Meet Alice Bidault, Dijon Fellow from ENSA

In August, Meadows School of the Arts hosted the Second Annual “From Dijon to Dallas” Exhibition, which featured the work of two fellows selected in a six-week exchange program. This year, the fellows were Andrew Davis (SMU MFA ’16) and Alice Bidault from Dijon. Dijon and Dallas are sister cities, and the program was established last year between the two schools, Meadows and the École Nationale Supérieure d’Art (ENSA). The exhibition opened at Liliana Bloch Gallery on August 23rd and closes on September 3rd. In October, both Andrew and Alice will launch a joint exhibition in Dijon.

Below is Alice’s interview about her work, and experience in Dallas and at SMU. It follows as the blog’s second one from last year’s Dijon fellow, Hugo Capron.

Andrew Davis, Dallas artist-in-residence at ENSA; Sofia Bastidas, 2016 Pollock Curatorial Fellow at SMU Meadows; and Alice Bidault

What originally made you want to become an artist?

Art found me! I had a scientific background, had the possibilities to go in an astrophysics university, but at the last moment I chose to go to fine art school because I wanted to break the rationality of a straight education and find something different, more free I guess at this moment of my life. I think also I heard a lot from my parents’ histories at the Pietro Sparta gallery when I was a child.

How would you describe your art or art practice?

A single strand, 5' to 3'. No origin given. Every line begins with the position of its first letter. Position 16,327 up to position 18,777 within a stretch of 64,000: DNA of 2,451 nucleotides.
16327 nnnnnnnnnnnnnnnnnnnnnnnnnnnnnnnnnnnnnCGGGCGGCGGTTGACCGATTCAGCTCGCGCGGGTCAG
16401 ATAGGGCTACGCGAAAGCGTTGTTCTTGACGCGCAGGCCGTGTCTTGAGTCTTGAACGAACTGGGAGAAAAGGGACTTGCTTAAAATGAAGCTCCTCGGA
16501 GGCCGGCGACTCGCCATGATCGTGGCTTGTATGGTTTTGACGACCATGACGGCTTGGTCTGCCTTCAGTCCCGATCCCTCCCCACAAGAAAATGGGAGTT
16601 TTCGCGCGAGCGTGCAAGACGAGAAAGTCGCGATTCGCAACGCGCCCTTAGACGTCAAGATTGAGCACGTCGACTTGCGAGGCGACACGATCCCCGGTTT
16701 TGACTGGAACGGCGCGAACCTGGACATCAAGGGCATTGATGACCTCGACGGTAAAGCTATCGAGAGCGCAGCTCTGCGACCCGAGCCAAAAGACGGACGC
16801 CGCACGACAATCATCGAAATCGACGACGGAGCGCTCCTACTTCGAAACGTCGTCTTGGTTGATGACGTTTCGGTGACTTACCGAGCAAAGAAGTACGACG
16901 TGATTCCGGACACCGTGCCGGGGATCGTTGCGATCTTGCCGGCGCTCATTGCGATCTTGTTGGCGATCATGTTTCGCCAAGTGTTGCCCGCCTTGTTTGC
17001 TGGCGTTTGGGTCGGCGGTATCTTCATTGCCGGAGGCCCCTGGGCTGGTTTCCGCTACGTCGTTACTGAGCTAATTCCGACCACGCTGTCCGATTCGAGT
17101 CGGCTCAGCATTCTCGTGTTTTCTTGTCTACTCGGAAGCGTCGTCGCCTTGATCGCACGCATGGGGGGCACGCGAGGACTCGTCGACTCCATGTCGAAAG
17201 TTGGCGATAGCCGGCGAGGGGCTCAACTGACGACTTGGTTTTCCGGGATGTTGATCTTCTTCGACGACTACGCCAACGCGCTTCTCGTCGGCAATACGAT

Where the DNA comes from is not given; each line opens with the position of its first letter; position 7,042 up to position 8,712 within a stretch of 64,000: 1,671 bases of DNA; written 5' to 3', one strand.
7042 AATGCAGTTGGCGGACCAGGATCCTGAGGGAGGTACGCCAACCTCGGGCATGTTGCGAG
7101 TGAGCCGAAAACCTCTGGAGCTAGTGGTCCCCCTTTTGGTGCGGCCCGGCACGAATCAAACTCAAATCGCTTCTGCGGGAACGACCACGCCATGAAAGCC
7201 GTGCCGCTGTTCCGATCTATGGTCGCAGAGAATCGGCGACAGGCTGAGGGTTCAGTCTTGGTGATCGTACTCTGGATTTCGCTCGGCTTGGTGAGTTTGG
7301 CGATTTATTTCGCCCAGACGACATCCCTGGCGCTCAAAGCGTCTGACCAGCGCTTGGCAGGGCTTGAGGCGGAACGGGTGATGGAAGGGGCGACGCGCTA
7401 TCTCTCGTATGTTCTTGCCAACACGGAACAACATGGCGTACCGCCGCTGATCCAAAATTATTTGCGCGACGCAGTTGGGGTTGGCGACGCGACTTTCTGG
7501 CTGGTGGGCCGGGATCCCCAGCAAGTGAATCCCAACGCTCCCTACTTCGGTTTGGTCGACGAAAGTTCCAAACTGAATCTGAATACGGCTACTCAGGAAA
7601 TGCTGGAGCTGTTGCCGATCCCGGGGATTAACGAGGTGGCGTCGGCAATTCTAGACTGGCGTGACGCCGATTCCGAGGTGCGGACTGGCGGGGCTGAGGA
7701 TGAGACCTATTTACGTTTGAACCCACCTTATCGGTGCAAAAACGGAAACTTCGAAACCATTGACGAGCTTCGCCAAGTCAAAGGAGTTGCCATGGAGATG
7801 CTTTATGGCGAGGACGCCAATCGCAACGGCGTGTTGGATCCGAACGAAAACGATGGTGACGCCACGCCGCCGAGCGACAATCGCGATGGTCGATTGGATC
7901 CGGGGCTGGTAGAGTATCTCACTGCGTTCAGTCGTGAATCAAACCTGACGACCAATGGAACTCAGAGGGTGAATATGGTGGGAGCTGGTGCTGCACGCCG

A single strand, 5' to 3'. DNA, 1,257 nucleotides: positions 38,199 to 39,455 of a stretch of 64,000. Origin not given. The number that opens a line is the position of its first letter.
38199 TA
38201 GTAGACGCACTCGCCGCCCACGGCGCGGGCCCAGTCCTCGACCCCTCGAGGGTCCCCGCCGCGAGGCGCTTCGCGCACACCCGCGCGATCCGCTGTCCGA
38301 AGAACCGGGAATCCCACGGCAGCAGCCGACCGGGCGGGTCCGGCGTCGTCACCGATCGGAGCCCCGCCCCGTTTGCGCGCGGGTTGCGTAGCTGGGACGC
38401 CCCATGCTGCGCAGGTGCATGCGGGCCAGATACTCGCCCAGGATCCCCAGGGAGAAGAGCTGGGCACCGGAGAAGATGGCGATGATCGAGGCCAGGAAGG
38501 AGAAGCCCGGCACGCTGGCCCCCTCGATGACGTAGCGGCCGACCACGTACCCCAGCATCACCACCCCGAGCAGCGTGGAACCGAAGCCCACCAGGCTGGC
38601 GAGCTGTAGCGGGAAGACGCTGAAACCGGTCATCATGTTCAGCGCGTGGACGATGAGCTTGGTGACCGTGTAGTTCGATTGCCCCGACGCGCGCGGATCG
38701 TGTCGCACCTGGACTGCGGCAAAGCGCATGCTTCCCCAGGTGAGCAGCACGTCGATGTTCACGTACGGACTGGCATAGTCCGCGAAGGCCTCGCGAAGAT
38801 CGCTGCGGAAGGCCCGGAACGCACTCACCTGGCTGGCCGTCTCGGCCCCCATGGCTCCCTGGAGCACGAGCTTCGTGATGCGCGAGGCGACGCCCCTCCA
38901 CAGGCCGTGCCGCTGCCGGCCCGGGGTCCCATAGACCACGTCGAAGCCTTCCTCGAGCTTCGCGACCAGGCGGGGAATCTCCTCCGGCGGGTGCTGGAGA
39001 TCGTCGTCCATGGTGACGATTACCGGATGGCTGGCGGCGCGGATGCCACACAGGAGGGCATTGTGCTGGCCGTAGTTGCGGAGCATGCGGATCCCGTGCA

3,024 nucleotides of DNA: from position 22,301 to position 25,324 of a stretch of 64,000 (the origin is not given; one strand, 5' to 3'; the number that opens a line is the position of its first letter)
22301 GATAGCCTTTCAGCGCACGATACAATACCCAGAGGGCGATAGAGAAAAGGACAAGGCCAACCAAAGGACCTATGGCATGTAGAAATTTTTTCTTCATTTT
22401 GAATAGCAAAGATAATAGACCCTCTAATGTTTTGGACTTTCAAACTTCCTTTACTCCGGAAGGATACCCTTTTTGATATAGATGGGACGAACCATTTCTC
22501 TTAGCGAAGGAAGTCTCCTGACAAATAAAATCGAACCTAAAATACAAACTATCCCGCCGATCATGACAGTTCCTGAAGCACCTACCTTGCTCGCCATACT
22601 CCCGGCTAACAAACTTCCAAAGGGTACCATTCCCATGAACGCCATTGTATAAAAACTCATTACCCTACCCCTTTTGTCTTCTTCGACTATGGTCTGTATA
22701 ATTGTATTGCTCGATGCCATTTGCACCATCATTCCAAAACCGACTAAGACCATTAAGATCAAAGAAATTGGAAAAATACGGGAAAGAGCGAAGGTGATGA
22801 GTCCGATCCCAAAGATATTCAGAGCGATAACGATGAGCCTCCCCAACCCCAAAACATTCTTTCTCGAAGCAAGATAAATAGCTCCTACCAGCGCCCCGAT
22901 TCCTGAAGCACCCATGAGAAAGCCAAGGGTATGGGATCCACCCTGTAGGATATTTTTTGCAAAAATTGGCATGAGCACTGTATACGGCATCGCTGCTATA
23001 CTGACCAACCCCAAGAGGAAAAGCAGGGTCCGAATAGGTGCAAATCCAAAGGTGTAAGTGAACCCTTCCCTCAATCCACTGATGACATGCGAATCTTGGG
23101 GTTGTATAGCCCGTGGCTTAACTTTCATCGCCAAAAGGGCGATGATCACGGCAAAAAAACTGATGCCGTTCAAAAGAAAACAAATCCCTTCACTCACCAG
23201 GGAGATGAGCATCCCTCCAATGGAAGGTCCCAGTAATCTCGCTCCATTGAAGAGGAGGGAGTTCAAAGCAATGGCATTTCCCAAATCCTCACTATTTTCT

My work stems from my research about History in dialogue with art, considering how artists relate to History and how they might act upon it. I attempt to define through my practice the concept of Contemporary Archaeology. Using several mediums, like sculpture, installations, videos and photographs, I try to show how an artist and his or her work can be the vector of a new insight on our scientific and epistemological foundations and traditions and where our thinking processes and knowledge could be influenced by and approached in other ways. In the manner of an archaeologist I am doing field work, translating by prospection and archiving of different kind of materials (objects, testimonies, historical archives, photographs etc.) and taking into consideration what is lacking as an important key to site comprehension. Such an approach broadens the scope for potential theories, germinates other possibilities, it frees and stimulates the imagination. The absence of physical evidence can, nevertheless, often still tell us that something was there : a fragment, a faint trace, an echo which points towards the whole. The use and elaboration of the imagination is for me a specific way to give a different aspect and point of view on present and past events. I am also interested in particular places which introduce and mix different temporalities or functions out of the present time, like botanical gardens, libraries, museums and also transitional places produced by super-modernity, such as parking garages, motels, malls, stations, airports… Heterotopia and non-places (in French,- “non-lieux”-) are typical places where we can question our history and its relation with institutions. These could themselves become future generators of speculation and fiction factors.